On second thought

A game that’s out of this world

Quidditch, the game made popular by the Harry Potter books and films (top), has taken off at many high schools and colleges, including Wellesley College (above). Quidditch, the game made popular by the Harry Potter books and films (top), has taken off at many high schools and colleges, including Wellesley College (above). (Warner Brothers Pictures (Top); File/David L. Ryan/Globe Staff)
By Kevin Paul Dupont
Globe Staff / July 10, 2011

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This is a big week for fans of Harry Potter, the bespectacled wunderwizard of J.K. Rowling’s multibillion-dollar fantasy world. “Harry Potter and the Deathly Hallows: Part 2,’’ the final movie of the wildly successful series, debuted on London screens last week. Potter fans, some likely sporting full quidditch regalia, will queue up outside Bay State theaters late Thursday night for the midnight opening here in the US.

Kristina Moy, who played quidditch for three years at UMass, will be in line with friends and former teammates to see the movie at the Hampshire Mall in Hadley. Originally from Brighton and a Wellesley High grad (2006), Moy remains a committed quidditcher, especially in her player recruitment role as Northeast regional director with the International Quidditch Association.

“What is quidditch?’’ Moy mused late last week while speaking on the phone from her home in Sunderland, near Amherst. “Well, the best comparison is probably rugby . . . it’s like playing rugby while holding a broomstick between your legs.’’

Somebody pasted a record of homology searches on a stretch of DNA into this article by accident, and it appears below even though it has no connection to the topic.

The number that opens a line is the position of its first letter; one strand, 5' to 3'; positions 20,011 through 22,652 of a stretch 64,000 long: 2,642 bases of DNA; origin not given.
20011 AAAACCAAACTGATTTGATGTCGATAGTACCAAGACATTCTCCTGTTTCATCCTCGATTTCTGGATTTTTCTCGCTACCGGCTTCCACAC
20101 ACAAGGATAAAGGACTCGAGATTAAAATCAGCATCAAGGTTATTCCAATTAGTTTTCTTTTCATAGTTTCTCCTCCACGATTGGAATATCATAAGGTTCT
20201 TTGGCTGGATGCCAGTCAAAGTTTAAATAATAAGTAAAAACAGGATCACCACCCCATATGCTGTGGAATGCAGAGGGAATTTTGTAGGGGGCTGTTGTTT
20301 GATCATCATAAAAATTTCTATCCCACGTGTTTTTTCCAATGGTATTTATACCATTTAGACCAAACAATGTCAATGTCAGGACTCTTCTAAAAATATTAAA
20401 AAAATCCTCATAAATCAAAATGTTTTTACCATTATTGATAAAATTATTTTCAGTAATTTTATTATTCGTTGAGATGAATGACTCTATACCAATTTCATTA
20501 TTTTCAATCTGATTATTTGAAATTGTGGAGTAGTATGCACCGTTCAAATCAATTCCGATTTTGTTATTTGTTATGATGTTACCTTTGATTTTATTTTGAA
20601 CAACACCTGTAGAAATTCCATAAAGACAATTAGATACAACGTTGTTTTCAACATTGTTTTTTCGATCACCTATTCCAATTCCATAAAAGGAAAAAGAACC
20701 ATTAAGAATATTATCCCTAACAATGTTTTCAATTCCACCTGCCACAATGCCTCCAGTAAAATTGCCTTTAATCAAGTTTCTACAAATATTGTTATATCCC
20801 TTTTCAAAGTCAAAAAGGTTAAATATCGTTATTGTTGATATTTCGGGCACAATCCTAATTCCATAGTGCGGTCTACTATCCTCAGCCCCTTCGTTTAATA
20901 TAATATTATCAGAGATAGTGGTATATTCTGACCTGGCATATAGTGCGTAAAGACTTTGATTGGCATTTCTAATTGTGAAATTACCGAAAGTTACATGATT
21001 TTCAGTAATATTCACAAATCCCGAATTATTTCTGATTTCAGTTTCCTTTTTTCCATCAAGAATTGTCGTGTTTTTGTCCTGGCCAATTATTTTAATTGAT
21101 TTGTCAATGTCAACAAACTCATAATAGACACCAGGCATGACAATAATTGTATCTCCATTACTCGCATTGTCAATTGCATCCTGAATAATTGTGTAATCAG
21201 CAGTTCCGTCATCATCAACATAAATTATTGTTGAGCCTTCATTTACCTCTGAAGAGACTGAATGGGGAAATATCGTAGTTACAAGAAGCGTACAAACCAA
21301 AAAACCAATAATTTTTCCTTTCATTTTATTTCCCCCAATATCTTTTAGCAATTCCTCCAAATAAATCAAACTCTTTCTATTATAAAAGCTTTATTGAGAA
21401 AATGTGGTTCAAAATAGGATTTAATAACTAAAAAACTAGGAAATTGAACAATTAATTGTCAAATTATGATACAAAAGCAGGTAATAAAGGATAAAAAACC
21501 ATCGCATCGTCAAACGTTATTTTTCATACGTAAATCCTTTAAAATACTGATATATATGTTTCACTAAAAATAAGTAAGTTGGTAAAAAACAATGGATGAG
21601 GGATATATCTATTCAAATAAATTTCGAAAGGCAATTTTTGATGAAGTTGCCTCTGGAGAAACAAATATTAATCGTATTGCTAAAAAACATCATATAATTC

Go ahead, laugh, because humor is part of the game’s creed and infrastructure, if not its full-muggled mantra and being. Through the centuries, quidditch has been the game to play at Hogwarts School of Witchcraft and Wizardry, where a newly arrived Harry instantly became a big man on the make-believe campus when he gobbled up the Golden Snitch, the walnut-sized ball of flying whimsy with elongated hummingbird-like wings that is the prized catch of every quidditch match.

When two quidditch teams meet, they field seven players aside and, along with all the ball tossing and catching, capturing the Snitch is at the center of the game. You don’t have to be a Potter fan or accomplished quidditcher to fall head-over-broomstick in love with a sport aimed at corralling a Snitch. Heck, until recently, the wizards at the FBI ran helter-skelter all over the world trying to catch famed snitch James Bulger for 15-plus years. Who didn’t enjoy that game?

In real-life quidditch - that is, real life that imitates the fantasy and wizardry of Hogwarts quidditch - the Snitch is a human (yes, I know, bor-ing) who typically dresses in all-yellow attire. The real-life Snitch gets chased up, down, and across the playing field, his or her demise only met when a competitor successfully grabs the tennis ball that the Snitch keeps tucked in a tube sock attached around his or her waist. The Snitch is the only broomless, though often the most entertaining, participant on the field.

So, it’s rugby, with a broomstick kept propped between the legs with one hand, and a bit of flag football embodied in that tennis-ball-in-the-tube-sock thingy. Now, in full muggles disclosure, I’ve never witnessed a real-life quidditch match, but with all those eclectic elements in play, how in the world has Versus allowed this sport to fly under the radar? Rodeo over quidditch? C’mon.